It could almost be worse. Our fun car is a 1967 Mini Traveler – the little woody. The most dependable parts source for us is in Webster, NY, USA, We live in Toronto Canada. The drive is 6 hours round trip, hustling. We have to put up with sociopathic border guards with anger and aggression issues, both coming and going. The parts are in US dollars – about 40% more than ours. I have to try and convince the customs agent that the $10 part in my hand is for an antique car, or pay duty on it. So call it 8 hours, 2 tanks of gas, and total aggravation for a tiny bit which has laid my car up. Don’t mention British on-line sources – they deliver by carrier pigeon. We need a North American car.

    • 0 avatar

      That sounds horrible. Can the people from NY ship to you?

      • 0 avatar
        hamish42

        Some parts, yes. But we have found that BMC in the 60s, for whatever reason, used different parts on cars which were the same make, model, and year of manufacture. For my 850 there are at least 2, and possibly 3, distributors – the electrical systems are especially bad for parts variance. Also, to my sorrow, the brakes. You have to be right there with the greasy part in your hand to compare it to the new parts. Really a drag, but we do love our little car.

  • avatar
    SoCalMikester

    might have been worth it to take the whole assembly to a ford dealer? someone there might be able to either recognize it or get a part number.

  • avatar
    -Nate

    Great story, glad to hear ot worked out in the end .

    FWIW, Dorman isn’t the same company it once was, most of their impressive parts array are made in China these days and is absolute crap .

    -Nate

  • avatar
    Erikstrawn

    I went to the local Autozone and O’Reillys last week looking for a set of brass freeze plugs for a small-block Chevy. THEY HAVE TO SPECIAL ORDER THEM! RockAuto had them to me in three days for $18.

  • avatar
    operagost

    “Their first move wasn’t to ask for year, make, and model but to ask what you were working on”

    In other words, year, make, and model. Or do you just answer, “an automobile”?

  • avatar
    pwrwrench

    “What are you working on?” “The cooling system”. Often ‘rubber’ parts, such as o-rings, are made from different material if they are used in the cooling, lubrication, or AC system. Anything might get you through a race weekend, but might not last long in regular use.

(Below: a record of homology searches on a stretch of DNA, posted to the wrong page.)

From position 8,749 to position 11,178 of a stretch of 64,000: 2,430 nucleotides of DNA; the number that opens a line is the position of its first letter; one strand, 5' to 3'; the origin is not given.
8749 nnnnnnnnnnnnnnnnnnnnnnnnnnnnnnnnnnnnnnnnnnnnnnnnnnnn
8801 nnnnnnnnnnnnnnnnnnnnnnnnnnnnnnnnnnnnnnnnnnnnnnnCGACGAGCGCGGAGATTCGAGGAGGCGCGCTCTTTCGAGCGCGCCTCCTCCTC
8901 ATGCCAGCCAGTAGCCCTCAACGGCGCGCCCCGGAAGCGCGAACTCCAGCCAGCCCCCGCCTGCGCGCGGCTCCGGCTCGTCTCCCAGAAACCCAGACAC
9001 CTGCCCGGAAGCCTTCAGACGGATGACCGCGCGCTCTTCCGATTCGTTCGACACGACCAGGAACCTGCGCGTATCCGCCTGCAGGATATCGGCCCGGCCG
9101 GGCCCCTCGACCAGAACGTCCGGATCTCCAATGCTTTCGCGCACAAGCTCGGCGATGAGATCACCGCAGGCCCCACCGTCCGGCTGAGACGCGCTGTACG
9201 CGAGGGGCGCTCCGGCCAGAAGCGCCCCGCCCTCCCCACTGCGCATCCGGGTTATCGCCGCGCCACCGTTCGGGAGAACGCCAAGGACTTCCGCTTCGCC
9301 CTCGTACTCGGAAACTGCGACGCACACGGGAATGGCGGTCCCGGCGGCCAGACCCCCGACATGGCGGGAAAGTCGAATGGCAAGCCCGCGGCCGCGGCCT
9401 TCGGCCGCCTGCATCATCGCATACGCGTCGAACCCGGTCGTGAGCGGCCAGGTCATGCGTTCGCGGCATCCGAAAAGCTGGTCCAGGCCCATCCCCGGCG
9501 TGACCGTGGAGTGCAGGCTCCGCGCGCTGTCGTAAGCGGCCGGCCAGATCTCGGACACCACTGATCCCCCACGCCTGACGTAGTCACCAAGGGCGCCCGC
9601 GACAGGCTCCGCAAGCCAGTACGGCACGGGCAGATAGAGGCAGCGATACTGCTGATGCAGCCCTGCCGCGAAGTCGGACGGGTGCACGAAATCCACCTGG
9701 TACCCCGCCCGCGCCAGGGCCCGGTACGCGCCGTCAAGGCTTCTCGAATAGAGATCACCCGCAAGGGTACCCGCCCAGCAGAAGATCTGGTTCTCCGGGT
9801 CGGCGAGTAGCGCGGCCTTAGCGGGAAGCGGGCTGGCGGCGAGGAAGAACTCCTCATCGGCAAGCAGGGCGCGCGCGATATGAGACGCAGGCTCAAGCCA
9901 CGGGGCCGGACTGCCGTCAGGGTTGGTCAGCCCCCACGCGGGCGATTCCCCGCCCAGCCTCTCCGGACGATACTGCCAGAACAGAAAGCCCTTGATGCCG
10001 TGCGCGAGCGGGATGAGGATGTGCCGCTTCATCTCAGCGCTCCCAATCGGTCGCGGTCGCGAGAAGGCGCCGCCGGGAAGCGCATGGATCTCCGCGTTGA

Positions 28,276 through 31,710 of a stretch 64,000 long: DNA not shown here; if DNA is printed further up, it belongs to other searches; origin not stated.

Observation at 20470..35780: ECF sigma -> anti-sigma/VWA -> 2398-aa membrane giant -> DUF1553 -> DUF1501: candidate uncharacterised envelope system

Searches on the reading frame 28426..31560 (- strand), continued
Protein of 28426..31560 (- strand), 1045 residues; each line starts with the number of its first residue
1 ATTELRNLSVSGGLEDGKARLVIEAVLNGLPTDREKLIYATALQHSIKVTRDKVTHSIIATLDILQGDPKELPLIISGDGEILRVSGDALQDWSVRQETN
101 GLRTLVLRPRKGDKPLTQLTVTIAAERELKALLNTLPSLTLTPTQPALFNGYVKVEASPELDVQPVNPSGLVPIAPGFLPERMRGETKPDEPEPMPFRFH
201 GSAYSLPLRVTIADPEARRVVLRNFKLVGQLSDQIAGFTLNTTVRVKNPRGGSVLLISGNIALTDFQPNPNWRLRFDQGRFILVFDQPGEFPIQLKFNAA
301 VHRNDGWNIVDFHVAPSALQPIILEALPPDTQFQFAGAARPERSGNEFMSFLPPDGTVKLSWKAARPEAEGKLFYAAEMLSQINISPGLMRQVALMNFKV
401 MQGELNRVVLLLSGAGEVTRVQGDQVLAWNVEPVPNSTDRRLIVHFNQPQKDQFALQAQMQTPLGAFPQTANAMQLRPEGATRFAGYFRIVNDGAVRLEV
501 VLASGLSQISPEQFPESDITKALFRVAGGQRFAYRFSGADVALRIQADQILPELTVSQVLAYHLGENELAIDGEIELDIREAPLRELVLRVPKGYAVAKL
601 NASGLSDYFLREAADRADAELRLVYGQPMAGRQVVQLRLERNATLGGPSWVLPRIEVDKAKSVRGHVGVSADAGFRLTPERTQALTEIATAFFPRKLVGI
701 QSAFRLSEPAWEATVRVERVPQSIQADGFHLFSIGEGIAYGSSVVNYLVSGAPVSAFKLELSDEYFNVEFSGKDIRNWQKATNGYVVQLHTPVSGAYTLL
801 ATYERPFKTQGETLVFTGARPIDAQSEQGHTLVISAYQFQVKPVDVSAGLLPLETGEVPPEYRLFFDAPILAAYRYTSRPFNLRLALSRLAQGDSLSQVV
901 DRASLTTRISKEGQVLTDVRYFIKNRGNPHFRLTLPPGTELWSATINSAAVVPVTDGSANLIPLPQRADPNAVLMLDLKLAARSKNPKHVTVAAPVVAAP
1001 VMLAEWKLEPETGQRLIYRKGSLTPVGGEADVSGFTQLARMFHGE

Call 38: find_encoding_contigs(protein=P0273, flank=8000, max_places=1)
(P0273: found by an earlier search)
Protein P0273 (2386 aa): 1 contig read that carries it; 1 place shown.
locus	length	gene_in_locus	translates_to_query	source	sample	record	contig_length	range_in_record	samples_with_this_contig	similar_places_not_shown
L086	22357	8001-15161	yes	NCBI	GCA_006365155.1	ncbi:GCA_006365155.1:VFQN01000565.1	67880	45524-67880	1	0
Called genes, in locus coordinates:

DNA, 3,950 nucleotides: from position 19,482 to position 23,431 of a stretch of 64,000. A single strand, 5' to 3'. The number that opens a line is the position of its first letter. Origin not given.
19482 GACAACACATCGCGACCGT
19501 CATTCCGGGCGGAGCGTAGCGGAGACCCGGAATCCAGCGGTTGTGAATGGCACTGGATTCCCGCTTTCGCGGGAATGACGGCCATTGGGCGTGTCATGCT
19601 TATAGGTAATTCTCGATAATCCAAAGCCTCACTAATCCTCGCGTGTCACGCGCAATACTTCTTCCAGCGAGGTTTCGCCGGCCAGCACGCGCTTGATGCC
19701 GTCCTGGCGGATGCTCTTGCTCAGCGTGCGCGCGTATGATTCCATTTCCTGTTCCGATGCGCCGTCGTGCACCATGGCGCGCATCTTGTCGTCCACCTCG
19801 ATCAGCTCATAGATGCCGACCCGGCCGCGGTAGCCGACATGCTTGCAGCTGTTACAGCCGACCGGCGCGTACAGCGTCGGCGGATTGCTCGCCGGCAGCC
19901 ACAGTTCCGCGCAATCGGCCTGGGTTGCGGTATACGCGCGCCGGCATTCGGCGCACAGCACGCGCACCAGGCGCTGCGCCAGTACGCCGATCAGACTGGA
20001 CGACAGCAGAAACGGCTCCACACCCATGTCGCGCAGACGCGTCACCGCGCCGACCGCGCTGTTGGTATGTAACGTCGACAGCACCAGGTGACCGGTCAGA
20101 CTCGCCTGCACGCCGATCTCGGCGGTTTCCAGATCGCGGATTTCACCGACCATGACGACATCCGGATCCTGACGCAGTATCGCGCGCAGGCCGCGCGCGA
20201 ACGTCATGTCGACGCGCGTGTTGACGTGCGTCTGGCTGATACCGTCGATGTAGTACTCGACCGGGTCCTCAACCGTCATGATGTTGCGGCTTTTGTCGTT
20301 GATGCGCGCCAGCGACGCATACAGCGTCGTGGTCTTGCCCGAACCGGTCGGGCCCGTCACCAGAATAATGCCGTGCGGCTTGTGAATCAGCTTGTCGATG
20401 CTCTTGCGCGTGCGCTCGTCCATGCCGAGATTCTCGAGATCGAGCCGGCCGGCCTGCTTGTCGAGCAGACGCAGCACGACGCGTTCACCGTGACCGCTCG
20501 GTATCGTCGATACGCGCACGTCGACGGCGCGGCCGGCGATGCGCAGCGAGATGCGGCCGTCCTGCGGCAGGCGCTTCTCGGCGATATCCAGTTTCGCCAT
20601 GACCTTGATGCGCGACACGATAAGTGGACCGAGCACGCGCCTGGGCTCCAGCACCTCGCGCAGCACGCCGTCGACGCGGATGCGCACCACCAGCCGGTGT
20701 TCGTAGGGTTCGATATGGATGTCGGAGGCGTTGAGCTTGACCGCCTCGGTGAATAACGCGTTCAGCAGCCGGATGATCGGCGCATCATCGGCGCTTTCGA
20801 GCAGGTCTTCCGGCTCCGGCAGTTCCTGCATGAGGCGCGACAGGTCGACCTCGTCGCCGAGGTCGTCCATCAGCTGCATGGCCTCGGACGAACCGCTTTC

The Mom and Pop, or Pop and Pop, or just Pop stores are going away faster than book stores. Where I live there is a hardware store that has been in business since the 1920s. I listed Pop and Pop, as it is run by the sons of the founder. I go to them first for tools, paint, plumbing, etc because they have good stuff and I want them to stay in business. We had a KMart and still have a Target, but Target closed their garden dept so less choices. Have to go 10 miles to find other stores.
    I can feel for the person with the old Mini. Many makers in that era would make production changes often without identifying them properly. I recall the frustration, when I was in the auto business of having to ask someone for a chassis or engine number to find out which variant of the part was needed.
    Also components can be replaced with ones of a different year. Ignition distributors, generators/alternators, brakes, etc can often be interchanged between models and years.
    Once, when I had 20 years experience, I was trying to find an alternator for a German car with no success. I got lucky to walk into one of the warehouses that I dealt with when the one guy that worked there, who knew what it was, came by and gave the correct part number. We joked about that for some time, “It’s Tuesday, it’s raining, it has AC. Put a different alternator on it.”
    The catalogs, which identified 3 possible alternators, were incorrect.
    In the OP case often an application of Permatex Ultra Grey silicone sealant will work. That stuff has worked near miracles for me more times than I can remember.